Sens. Mike Lee and Charles Schumer pitch immigration reform to boost U.S. travel, housing investment
WASHINGTON — A Republican Utah senator and Democratic senator from New York introduced an immigration reform bill Thursday aimed at encouraging foreign travel and housing investment in the U.S.
Sens. Mike Lee, R-Utah, and Charles Schumer, D-New York, say the legislation would reduce barriers for Canadian and Chinese visitors, expedite priority visa applications, use videoconferencing to screen foreign nationals and change visa procedures for U.S. allies fighting al Qaeda. It would also provide a three-year visa for foreigners who invest at least $500,000 in residential real estate, including half for a home in which they must live for six months a year.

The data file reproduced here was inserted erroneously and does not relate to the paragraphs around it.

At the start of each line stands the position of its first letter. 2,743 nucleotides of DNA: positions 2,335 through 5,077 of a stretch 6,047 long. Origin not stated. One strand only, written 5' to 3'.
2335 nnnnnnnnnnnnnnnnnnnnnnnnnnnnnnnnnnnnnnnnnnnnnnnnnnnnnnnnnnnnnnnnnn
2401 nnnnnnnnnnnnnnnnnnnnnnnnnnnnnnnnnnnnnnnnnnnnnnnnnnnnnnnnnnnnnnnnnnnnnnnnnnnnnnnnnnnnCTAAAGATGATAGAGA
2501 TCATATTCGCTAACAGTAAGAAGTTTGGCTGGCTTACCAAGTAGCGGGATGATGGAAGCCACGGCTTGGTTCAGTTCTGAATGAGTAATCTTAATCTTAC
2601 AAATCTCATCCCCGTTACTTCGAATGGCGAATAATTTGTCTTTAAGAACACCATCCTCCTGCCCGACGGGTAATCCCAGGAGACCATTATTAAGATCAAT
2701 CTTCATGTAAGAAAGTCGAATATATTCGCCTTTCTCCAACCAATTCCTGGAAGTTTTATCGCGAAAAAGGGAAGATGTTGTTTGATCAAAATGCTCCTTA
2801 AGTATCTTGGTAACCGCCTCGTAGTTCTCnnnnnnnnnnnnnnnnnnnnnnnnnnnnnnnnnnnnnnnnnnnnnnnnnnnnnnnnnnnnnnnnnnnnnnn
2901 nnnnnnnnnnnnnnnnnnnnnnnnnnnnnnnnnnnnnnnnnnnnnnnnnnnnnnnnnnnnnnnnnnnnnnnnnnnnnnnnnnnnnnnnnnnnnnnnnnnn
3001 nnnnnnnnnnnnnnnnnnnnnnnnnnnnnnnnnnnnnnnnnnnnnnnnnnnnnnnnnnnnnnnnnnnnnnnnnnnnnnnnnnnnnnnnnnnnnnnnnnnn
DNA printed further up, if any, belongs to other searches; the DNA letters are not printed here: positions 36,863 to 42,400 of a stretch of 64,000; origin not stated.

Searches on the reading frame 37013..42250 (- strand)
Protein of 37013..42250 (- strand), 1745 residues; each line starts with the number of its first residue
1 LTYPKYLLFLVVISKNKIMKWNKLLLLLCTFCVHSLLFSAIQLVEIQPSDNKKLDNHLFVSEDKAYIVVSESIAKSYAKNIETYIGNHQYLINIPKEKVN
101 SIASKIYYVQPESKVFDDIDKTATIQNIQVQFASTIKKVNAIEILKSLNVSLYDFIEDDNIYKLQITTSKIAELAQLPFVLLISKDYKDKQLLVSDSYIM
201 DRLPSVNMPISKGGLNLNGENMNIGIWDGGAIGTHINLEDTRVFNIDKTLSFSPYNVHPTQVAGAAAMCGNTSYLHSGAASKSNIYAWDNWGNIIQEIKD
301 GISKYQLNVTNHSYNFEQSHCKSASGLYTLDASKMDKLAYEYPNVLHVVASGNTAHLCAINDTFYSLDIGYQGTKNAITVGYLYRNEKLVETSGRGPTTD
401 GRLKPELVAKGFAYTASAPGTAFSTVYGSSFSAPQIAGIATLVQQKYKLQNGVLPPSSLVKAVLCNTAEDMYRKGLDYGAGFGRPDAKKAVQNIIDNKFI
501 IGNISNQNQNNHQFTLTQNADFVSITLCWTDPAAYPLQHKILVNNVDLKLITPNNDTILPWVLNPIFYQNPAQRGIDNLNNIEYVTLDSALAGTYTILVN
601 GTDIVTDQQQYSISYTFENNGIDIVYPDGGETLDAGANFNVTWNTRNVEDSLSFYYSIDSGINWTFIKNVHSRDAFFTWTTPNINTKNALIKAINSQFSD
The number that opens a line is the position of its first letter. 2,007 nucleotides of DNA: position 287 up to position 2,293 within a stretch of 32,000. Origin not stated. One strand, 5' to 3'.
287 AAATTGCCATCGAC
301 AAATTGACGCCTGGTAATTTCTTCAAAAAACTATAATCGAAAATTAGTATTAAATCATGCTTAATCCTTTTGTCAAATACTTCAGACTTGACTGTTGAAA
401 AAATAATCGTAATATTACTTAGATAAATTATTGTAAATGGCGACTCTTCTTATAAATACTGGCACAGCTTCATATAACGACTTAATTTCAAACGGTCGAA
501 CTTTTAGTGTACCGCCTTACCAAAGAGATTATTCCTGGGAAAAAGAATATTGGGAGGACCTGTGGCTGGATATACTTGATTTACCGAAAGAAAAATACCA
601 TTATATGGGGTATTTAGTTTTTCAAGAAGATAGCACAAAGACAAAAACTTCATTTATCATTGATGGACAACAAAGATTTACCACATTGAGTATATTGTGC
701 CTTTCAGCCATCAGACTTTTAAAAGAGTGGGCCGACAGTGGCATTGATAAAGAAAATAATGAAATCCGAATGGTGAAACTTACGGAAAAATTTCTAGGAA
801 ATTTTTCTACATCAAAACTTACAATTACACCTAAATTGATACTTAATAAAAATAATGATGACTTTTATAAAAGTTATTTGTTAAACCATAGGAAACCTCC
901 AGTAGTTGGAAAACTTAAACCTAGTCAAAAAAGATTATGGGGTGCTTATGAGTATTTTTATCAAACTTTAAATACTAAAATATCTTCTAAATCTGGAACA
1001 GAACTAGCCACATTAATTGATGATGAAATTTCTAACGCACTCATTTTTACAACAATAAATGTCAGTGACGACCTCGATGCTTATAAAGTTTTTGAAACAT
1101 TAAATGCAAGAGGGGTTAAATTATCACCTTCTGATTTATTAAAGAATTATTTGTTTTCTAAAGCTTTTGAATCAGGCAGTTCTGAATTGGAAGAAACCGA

“This bill supports a free market method for increasing demand for housing at a time when so many working-class Americans are underwater on their homes, are desperate for prices to rise again, and big-government programs have failed to work," Lee said in a statement.
Schumer said the proposal isn't a cure-all for the over-stocked housing market, but could be a solution to the housing crisis "that won't cost the government a nickel."
“This concept has the potential to lift demand for the nation’s excess homes," he said.
The housing investment would not provide a pathway to citizenship, the senators said. Applicants would be subject to criminal and national security background checks and would not be able to receive government benefits such as Medicare, Medicaid, and Social Security.
Schumer and Lee dubbed the legislation the Visa Improvements to Stimulate International Tourism to the United States of America Act or VISIT-USA act. The U.S. Chamber of Commerce, the U.S. Travel Association, the American Hotel & Lodging Association and the U.S. Olympic Committee have endorsed the bill, according to Lee and Schumer.
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